Balduck Park was the nearest public park to our neighborhood. During the summer, kites flew there and there was a “nature area (which we called “The Naych”) to hike and ride bikes, a hill provided some excitement and a few fields to play soccer, baseball, and football. My early memories of Balduck include an archery range, too, but I never had a chance to participate. Every 4th of July, the “big kids” would head over to the field at Balduck and launch the “good” fireworks into the sky. On the 5th, a group of us would pick over the scraps looking for cool shell casings and any remaining live fireworks. Usually, we would tape together the old casings of spent fireworks to resemble guns, swords, and rocket launchers.
The hill was a blast in the winter. We would go in small groups to sled down the hill. At one time, there were toboggan runs. They were great when iced over, but eventually grass grew in the cracks and they were removed. (Legend told of a little girl that wiped out on her sled and knocked all of her teeth out, but that was mostly local urban myth.)
Eventually, we outgrew playing war in the alleys and backyard bushes and moved to the Nature Area. We would have epic hunter/hunted battles. Days were spent building forts and traps throughout the single acre wooded lot. We mostly just sat there in our rigged-up base talking and eating lunch.
When were a little older (maybe between 12 and 16), we would venture to the Nature Area at night, dressed head to toe in military camouflage. Although it started as a chance to play “witch” (kind of like tag at night… more on that later) in the woods, it quickly evolved into “hey-let’s-scare-the-crap-out-of-drunk-highschool-kids.” Jocks and their prey would hang out at the picnic benches just outside of the Naych swigging on ill-gotten booze and ghetto-taxed beer. We found this practice despicable (at the time). So, what else was there to do other than shoot the drinks off of the table with BB guns and slingshots? Most of the time, this would send the offenders scattering, yelling all the way to their cars. (Balduck had a reputation as a dangerous place because a body was found behind the hill in the early 80’s.) Rarely, the letter-jacket wearing tough guys would venture into the woods to prove their manhood. Mistake.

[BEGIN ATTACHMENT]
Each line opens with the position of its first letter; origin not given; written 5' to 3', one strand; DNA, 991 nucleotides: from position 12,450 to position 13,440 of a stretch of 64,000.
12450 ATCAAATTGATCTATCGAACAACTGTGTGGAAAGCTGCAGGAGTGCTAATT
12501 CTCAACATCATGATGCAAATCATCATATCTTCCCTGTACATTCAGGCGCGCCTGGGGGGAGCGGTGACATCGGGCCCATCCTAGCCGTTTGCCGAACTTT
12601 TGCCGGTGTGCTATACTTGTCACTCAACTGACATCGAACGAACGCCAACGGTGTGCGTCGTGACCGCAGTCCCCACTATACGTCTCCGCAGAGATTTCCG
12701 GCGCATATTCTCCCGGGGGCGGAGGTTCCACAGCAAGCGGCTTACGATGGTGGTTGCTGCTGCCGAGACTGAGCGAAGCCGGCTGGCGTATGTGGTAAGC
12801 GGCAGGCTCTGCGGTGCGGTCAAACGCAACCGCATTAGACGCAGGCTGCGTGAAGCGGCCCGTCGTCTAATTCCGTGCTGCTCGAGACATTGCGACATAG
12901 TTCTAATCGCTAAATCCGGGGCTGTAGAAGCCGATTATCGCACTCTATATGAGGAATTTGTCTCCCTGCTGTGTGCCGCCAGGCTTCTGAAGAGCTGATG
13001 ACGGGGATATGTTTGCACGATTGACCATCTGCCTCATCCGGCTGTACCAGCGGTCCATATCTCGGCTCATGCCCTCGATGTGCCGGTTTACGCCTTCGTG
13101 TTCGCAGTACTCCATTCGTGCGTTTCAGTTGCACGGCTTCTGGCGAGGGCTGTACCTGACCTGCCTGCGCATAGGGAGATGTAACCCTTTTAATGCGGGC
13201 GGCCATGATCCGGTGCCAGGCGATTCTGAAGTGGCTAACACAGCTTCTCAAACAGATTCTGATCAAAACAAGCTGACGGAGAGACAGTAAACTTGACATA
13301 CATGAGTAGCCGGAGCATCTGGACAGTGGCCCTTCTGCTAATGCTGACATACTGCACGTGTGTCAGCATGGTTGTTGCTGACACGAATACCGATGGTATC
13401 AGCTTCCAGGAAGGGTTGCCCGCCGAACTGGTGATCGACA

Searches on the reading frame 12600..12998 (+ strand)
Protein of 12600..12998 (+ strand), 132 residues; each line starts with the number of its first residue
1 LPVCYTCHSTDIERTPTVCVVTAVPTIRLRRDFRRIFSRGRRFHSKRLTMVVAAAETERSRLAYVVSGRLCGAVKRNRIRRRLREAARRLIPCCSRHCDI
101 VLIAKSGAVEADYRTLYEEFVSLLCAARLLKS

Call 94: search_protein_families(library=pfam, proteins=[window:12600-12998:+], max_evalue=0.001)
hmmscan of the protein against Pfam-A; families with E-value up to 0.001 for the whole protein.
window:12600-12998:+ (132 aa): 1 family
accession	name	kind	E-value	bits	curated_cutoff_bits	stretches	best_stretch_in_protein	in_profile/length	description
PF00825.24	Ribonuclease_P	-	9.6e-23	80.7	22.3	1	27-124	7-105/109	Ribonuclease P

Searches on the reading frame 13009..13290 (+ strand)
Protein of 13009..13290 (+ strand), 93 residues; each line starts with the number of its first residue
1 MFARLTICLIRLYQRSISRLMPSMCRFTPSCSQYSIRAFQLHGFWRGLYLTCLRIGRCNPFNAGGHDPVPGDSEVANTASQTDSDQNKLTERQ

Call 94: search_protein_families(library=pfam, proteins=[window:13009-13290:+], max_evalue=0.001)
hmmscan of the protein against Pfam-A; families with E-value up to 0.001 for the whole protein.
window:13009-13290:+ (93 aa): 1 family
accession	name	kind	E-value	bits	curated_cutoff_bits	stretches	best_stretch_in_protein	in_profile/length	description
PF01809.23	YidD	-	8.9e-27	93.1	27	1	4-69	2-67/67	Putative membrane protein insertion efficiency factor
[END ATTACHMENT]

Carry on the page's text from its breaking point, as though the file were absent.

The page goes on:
By this point, the majority of us were 14, 15, and 16 years old. Some of us had a few years of high school wrestling experience and were in the best shape of our lives. The jocks would enter the Naych. 1 or 2 of the crew would then cover the entrance with a big branch of leaves. Then the biggest of the bunch would drop from the trees directly in front of them… dressed in full combat gear. Drunk and scared out of their minds, the Jocks would run back towards the entrance that no longer existed (once they figured it out and screamed “they’re trying to trap us… we’re going to die!”), freak out and turn around to run down a random path. At that point we usually uncovered the entrance and snuck around trying to find them without revealing our location. Awesome.
One time, however, they must have called the police, because Detroit’s finest showed up with a spotlight and some flashlights (on a night that we didn’t scare any drinkers). Although very scary, we managed to escape undetected. A huge rush, yes… but also pretty stupid. At around 6’ 2” and 180 lbs, I might have looked pretty scary dressed in camo, to both a jock and the cops.
As we grew older and spent more time at school or driving around with our newly earned licenses, we visited Balduck less and less often. I still remember that place very fondly. Every time I look out my window at the woods around our house, I think “hey, that would be a great place to build a fort and play witch.” Someday, I might do just that.
10 comments July 6th, 2007 by duane